April 11, 2017 -
In a recent address to the UN Security Council Counter-Terrorism Committee in New York, UNHCR’s protection chief emphasized that contrary to popular belief, protecting refugees and ensuring the security of their receiving countries are complementary goals, according to a report by UNHCR.
“Measures to ensure access to safety and protection for those in need, including those fleeing terror, can also help safeguard the security of transit and host countries and communities,” Volker Türk told the committee.
Currently, there are some 21.7 million refugees worldwide. More than five million of these refugees have fled from the war in Syria, while most of them are seeking refuge in their neighboring countries to evade their war-torn homeland.
Some countries have placed restrictive border controls or visa requirements to regulate the influx of refugees, which some say is counter-intuitive to achieving security.
Türk warned that these kinds of tactics could worsen security risks by making refugees more susceptible to the exploits of smugglers and traffickers as well as terrorist groups.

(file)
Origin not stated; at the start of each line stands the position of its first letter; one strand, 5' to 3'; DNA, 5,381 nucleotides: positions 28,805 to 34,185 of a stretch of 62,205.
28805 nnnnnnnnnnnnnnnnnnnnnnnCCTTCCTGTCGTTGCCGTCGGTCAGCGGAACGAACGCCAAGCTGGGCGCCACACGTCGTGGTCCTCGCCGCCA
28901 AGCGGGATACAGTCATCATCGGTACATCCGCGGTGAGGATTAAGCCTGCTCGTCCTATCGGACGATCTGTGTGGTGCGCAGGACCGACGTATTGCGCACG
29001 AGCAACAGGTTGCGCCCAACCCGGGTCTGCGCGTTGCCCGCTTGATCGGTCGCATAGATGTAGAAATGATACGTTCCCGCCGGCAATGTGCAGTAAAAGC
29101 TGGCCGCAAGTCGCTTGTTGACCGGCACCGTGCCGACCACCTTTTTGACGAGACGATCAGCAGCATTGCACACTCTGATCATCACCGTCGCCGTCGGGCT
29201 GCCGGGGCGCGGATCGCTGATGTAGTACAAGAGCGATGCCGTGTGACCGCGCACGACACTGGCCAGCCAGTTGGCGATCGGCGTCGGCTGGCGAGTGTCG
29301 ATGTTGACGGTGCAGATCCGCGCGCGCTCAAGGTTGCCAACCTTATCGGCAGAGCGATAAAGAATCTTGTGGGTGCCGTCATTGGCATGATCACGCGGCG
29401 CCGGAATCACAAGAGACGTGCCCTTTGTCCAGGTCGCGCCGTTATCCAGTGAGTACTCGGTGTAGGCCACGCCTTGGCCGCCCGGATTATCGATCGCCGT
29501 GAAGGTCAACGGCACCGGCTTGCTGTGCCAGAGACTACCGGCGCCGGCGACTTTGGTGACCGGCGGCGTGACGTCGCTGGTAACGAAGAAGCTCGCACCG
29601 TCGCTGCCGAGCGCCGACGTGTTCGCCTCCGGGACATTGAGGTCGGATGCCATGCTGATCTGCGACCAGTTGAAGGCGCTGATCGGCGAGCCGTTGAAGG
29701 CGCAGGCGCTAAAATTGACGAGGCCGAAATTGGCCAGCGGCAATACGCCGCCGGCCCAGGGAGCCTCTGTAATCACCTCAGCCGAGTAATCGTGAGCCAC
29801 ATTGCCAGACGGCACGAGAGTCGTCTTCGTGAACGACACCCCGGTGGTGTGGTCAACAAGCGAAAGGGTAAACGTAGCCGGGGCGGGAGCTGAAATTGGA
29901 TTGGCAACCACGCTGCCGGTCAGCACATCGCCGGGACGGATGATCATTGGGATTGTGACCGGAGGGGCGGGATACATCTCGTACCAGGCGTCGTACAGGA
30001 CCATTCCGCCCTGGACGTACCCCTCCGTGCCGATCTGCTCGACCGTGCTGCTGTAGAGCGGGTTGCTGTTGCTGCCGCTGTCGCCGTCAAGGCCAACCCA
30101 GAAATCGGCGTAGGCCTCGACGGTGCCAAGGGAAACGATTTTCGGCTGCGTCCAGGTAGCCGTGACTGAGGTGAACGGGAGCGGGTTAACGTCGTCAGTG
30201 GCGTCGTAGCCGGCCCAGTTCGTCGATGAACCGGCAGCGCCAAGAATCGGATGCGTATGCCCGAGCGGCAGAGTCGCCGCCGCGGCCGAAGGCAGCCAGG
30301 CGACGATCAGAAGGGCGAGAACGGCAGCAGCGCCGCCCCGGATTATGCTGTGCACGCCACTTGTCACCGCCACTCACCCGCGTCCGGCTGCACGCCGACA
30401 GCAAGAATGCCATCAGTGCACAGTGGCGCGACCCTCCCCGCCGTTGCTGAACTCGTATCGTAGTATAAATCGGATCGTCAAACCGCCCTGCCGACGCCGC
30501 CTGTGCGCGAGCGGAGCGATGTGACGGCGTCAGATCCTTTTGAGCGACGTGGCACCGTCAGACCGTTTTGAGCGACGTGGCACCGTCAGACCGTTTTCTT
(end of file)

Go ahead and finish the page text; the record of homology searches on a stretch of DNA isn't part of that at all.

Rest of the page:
He added that branding refugees as security threats “risks opening the door to xenophobic and racist rhetoric and can even lead to physical attacks directed against refugees.”
Türk said that the 1951 Refugee Convention as well other subsequent international accords and agreements have established more effective responses.
According to Türk, these agreements ensure an orderly processing of refugees through biometric registration and background screening, which ultimately improves the security of States at national borders and in the resettlement process.
The security measures also implement the necessary protections to safeguard the rights of refugees and those individuals seeking asylum.
“When asylum-seekers and refugees are promptly registered and have their status determined in a fair and efficient manner, States can be more confident of who is on their territory,” Türk said.
Türk, whose full speech can be viewed here, said that UNHCR continues to work with States to develop and implement protection-sensitive border management systems to ensure that refugees have access to work, education, and social services in their new host countries.
Previously reported, UNHCR and the European Union are working in Chad to help children of refugees fleeing war to receive ID cards.